For Miriam Esther Meyer, “Parasitic Symbiosis” offered an opportunity to get rid of restrictive working conditions and highlighted moments when her ability to compromise could become suffocating. Meyer: “For me, this journey has not been a straight line. In the project, I wanted to test the terms of my performative drawing idea “Dependency Action Documentation” – I realized that this project was not so much about my addiction as it was about self-destructive support and limited creative possibilities. I hoped to develop a more comprehensive work process and result. The work took place in five stages – each stage involved dealing with new obstacles that emerged during the work. Some of the obstacles were specifically related to the collaborative nature of this exhibition, while others would have arisen regardless of the context of the exhibition. The activity resulted in “Dependency Action Liberation,” which contains my initial hypothesis and mission, a description of the various stages of development, and a final summary that reflects the general basic principle; and three latex-sealed paintings. The works can be viewed in many ways, but for me, their personal impact is greater than expected. Making informed choices made me more aware of the whole process, and hopefully it can be seen in my works, even in an abstract way. ”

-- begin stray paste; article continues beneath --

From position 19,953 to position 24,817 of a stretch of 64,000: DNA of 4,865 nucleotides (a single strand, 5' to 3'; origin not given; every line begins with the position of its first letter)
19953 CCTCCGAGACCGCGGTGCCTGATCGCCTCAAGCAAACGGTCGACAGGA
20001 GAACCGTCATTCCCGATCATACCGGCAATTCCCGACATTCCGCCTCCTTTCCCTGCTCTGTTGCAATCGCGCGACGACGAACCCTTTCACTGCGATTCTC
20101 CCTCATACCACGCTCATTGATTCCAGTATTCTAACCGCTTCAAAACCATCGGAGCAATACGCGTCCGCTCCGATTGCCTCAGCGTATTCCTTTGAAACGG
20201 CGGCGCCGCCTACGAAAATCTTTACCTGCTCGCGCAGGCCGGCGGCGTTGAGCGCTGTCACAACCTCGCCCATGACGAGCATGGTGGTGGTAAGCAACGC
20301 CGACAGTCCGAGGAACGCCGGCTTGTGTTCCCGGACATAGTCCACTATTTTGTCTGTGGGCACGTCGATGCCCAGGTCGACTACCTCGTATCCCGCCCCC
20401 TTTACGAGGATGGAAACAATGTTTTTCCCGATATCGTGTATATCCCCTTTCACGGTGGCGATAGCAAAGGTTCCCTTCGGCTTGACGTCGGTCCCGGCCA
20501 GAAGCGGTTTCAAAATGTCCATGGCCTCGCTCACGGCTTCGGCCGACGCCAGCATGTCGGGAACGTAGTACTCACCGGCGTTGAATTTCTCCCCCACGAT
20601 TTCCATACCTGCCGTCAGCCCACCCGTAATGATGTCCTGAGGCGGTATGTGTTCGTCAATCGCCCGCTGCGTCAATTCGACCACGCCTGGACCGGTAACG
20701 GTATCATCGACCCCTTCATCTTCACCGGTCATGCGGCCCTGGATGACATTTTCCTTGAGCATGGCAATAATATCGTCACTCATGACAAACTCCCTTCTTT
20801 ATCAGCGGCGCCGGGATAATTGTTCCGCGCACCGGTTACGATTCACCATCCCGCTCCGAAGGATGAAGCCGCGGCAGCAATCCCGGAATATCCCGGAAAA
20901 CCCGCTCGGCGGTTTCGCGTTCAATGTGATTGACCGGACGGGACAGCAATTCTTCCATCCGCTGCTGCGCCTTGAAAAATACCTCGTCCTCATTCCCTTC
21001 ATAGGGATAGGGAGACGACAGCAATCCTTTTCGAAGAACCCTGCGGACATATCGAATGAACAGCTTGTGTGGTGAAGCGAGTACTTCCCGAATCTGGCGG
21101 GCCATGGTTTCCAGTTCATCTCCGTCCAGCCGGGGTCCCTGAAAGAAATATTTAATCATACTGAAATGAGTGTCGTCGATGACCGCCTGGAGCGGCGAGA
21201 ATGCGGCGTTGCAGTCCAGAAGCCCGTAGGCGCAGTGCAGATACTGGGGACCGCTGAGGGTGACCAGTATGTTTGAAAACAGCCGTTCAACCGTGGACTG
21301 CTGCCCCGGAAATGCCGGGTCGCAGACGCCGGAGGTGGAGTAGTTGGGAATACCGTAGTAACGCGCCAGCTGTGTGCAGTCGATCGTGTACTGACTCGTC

Pille-Riin Jaik wanted to test radical transparency in the art world: “We have all stolen something from someone, even if it is something of history. In my opinion, however, there is also such a thing as ethical theft. It’s the kind of theft that makes things grow. Unconscious theft, for example, when you admire someone’s work or come into close contact with it. These can also be thoughts that are inherent and you feel the need to develop them further. Such ideas and experiments consist of “Parasitic Symbiosis” – wanting to question the myth of the independent genius and its location, the White Cube. In my installations, I try to show how I can never work completely alone. Each of my works depends on someone else’s talent, and in some cases, someone else’s work may be the starting point for my work. For example, in the double installations “So I Weeded” and “So I Weeded & Weeded”, I dug into the archives of the Vienna Academy of Arts and expressed my findings through vegetation – a suffocating weed, an annoying bureaucratic lawn and a hidden, non-existent rose (a reference to ). I try to question the surface I stand on, my personal surface, and what restrictions and predetermined patterns are allowed to grow there. ”
Artists streets: Estonian Cultural Endowment, Austrian Embassy in Tallinn, Gerda Nurk, Irmeli Terras, Martti Toivar, Mari-Liis Jaik.
The exhibition is supported by the Estonian Cultural Endowment.
The exhibitions in Hobusepea Gallery are supported by the Estonian Cultural Endowment, the Estonian Ministry of Culture and Liviko AS.
Gallery name: Hobusepea gallery
Address: Hobusepea 2, Tallinn
Opening hours: Mon, Wed-Sun 11:00 - 18:00
Open: 04.02.2021 - 22.02.2021